Named one of Americas Top Therapists” by Cosmopolitan magazine, prominent Los Angeles-based psychologist and radio talk show host Barton Goldsmith, PhD, offers readers simple, accessible tips and tools for developing and strengthening positive relationship habits such as gratitude, humor, togetherness, and honesty.
Habits can be hard to break, but if you love someone, youve got to make sacrifices. When you consider that 50 percent of marriages end in divorce, it becomes clear that many of us may need help in making a relationship thrive. The Happy Couple shows how simple acts of kindness and generosity can increase the likelihood of a relationship being happy, healthy, and long-lasting.
This revised and expanded edition of the classic relationship-skills book offers couples a comprehensive approach to better communication, greater intimacy, and deeper commitment. The new edition includes way to use acceptance and commitment therapy (ACT) principles for better conflict management.
Love takes work, but, when it comes to relationships, it pays to work smarter. Couple Skills, Second Edition, revised and updated from the therapist-recommended classic, will show you how to work smarter in your relationship. You'll learn to improve communication, cope better with problems, and resolve conflicts with the one you love in healthy and creative ways. Each chapter teaches you an essential skill that supports greater relationship satisfaction and deeper intimacy.
New to this edition is a chapter on using acceptance skills, developed from the revolutionary new acceptance and commitment therapy (ACT). These new approaches will help you to accept your partner's feelings (and your own emotions) without judgment. Using these techniques will help you decide what you really value in your relationship and then commit to acting in ways that further those values every day.
Everybody wants someone to love and spend time with, and searching for your ideal mate is a natural and healthy human tendency. Just about everyone dates at some point in their lives, yet few really understand what they are doing or how to get the best results. In Wired for Dating, psychologist and relationship expert Stan Tatkinauthor of the best-selling Wired for Loveoffers readers powerful tips based in neuroscience and attachment theory to help them find a compatible mate and go on to create successful, loving relationships.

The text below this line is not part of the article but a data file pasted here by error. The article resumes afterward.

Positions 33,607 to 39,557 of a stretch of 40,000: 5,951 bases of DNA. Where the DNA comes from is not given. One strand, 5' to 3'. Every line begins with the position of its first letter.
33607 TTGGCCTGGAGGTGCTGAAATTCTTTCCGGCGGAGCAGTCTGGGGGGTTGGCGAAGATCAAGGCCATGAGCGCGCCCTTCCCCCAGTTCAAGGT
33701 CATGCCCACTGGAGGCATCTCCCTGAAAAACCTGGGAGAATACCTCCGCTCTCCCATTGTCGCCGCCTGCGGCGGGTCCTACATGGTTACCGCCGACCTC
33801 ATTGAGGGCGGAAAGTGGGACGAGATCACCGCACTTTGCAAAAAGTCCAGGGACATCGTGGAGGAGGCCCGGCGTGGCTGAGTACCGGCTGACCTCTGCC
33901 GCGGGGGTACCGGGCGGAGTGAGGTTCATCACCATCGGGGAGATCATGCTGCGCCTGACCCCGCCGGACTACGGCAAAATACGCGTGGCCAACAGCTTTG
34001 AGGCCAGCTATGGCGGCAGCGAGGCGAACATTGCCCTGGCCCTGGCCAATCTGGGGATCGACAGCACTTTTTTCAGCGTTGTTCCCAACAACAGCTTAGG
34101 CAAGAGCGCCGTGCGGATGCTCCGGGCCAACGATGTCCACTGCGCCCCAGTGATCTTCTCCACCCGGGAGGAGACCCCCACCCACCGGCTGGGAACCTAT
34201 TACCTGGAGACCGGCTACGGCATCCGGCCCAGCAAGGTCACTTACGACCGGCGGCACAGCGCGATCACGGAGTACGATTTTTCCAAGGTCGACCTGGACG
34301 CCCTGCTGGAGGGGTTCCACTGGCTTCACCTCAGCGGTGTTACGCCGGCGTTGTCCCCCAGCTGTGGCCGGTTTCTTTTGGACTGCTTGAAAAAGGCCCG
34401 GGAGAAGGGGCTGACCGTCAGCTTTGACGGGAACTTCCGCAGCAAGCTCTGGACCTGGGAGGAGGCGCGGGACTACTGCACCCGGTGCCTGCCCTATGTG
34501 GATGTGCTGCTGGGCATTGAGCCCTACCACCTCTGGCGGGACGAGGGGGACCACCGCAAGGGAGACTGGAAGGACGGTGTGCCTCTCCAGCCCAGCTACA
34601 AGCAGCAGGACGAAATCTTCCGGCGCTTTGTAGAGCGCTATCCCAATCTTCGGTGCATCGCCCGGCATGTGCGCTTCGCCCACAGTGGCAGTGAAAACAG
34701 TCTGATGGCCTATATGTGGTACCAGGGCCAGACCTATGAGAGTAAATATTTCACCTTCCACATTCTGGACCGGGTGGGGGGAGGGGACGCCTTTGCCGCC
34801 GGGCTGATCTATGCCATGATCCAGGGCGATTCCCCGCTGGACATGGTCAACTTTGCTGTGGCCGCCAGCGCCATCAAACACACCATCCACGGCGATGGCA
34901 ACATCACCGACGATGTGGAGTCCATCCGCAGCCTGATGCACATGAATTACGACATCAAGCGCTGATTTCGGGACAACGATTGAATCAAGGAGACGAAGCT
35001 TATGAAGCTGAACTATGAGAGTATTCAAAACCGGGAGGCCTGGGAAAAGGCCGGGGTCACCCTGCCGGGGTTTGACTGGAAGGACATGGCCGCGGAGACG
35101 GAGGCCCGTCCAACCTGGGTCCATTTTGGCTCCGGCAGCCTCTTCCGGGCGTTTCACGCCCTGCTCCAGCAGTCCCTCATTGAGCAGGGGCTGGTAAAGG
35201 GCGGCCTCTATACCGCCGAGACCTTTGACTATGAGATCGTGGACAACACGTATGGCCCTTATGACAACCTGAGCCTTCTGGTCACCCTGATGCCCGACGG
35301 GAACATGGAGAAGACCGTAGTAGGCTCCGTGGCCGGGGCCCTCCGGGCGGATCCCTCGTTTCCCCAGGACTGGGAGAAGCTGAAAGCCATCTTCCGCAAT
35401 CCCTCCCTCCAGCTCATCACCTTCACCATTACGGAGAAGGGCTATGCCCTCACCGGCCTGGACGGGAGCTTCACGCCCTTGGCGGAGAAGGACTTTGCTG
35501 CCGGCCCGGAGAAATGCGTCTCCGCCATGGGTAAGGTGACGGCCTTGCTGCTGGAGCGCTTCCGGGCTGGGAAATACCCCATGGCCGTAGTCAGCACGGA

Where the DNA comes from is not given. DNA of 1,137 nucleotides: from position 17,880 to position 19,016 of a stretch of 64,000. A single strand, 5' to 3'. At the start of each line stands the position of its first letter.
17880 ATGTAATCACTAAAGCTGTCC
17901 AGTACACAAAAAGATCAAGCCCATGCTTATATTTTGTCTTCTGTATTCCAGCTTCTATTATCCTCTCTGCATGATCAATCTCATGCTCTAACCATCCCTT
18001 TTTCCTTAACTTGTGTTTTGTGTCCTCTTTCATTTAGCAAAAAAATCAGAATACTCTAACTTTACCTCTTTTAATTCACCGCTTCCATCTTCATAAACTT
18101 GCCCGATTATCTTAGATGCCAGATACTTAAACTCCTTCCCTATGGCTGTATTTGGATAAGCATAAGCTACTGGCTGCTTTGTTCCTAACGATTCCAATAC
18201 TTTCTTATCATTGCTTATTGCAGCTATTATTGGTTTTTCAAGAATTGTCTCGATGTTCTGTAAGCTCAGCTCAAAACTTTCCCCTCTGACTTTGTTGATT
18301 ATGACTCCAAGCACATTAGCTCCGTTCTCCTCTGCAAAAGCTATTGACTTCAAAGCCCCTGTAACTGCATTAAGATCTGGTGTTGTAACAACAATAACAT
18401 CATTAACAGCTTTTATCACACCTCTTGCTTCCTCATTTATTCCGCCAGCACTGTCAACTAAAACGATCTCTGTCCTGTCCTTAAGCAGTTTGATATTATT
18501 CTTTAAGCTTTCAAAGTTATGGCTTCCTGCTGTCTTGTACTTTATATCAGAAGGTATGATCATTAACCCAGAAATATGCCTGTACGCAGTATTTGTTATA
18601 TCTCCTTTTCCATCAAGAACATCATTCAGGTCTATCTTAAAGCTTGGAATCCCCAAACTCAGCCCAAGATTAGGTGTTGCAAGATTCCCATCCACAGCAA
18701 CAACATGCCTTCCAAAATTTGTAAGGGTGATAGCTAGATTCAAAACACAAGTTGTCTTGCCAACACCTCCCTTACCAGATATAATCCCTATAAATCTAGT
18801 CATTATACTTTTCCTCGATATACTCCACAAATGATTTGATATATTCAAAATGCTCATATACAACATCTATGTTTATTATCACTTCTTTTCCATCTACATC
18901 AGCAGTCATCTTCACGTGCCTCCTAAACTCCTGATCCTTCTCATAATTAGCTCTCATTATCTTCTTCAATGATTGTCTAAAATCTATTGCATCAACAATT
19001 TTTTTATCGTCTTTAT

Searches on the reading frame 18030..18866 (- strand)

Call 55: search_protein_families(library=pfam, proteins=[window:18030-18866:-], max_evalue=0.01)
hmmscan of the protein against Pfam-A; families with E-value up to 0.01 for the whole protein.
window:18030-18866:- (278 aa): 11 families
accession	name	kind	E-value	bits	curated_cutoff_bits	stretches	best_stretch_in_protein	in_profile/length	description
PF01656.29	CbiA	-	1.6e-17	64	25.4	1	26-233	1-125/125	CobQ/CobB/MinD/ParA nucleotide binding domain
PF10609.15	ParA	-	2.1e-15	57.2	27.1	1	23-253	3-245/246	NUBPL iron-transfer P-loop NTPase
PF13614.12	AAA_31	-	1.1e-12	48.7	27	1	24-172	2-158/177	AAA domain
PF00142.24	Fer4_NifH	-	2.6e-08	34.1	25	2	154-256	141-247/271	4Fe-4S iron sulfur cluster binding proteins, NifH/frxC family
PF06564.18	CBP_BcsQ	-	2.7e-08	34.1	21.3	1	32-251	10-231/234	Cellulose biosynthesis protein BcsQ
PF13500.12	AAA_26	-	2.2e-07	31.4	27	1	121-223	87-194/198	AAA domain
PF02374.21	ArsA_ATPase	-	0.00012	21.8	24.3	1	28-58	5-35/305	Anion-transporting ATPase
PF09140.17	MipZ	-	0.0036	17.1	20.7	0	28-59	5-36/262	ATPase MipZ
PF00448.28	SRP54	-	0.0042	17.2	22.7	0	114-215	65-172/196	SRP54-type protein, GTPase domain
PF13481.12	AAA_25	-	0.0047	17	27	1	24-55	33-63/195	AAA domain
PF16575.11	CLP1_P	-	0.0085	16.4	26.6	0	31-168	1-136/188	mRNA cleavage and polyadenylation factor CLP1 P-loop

About the Author
Matthew McKay, PhD, is a professor at the Wright Institute in Berkeley, CA. He has authored and coauthored numerous books, including The Relaxation and Stress Reduction Workbook, Self-Esteem, Thoughts and Feelings, When Anger Hurts, and ACT on Life Not on Anger. He has also penned two fiction novels, Us and The Wawona Hotel. McKay received his PhD in clinical psychology from the California School of Professional Psychology, and specializes in the cognitive behavioral treatment of anxiety and depression. He lives and works in the greater San Francisco Bay Area.Patrick Fanning is a professional writer in the mental health field and the founder of a men's support group in northern California. He has authored and coauthored eight self-help books, including Self-Esteem, Thoughts and Feelings, Couple Skills, and Mind and Emotions.Kim Paleg, PhD, is a clinical psychologist in private practice in San Francisco and El Sobrante, CA. She is on the faculty of John F. Kennedy University. She is a contributing author to the self-help classic When Anger Hurts and coedited the widely used professional book Focal Group Psychotherapy. She specializes in couples and family therapy and conducts workshops on parenting.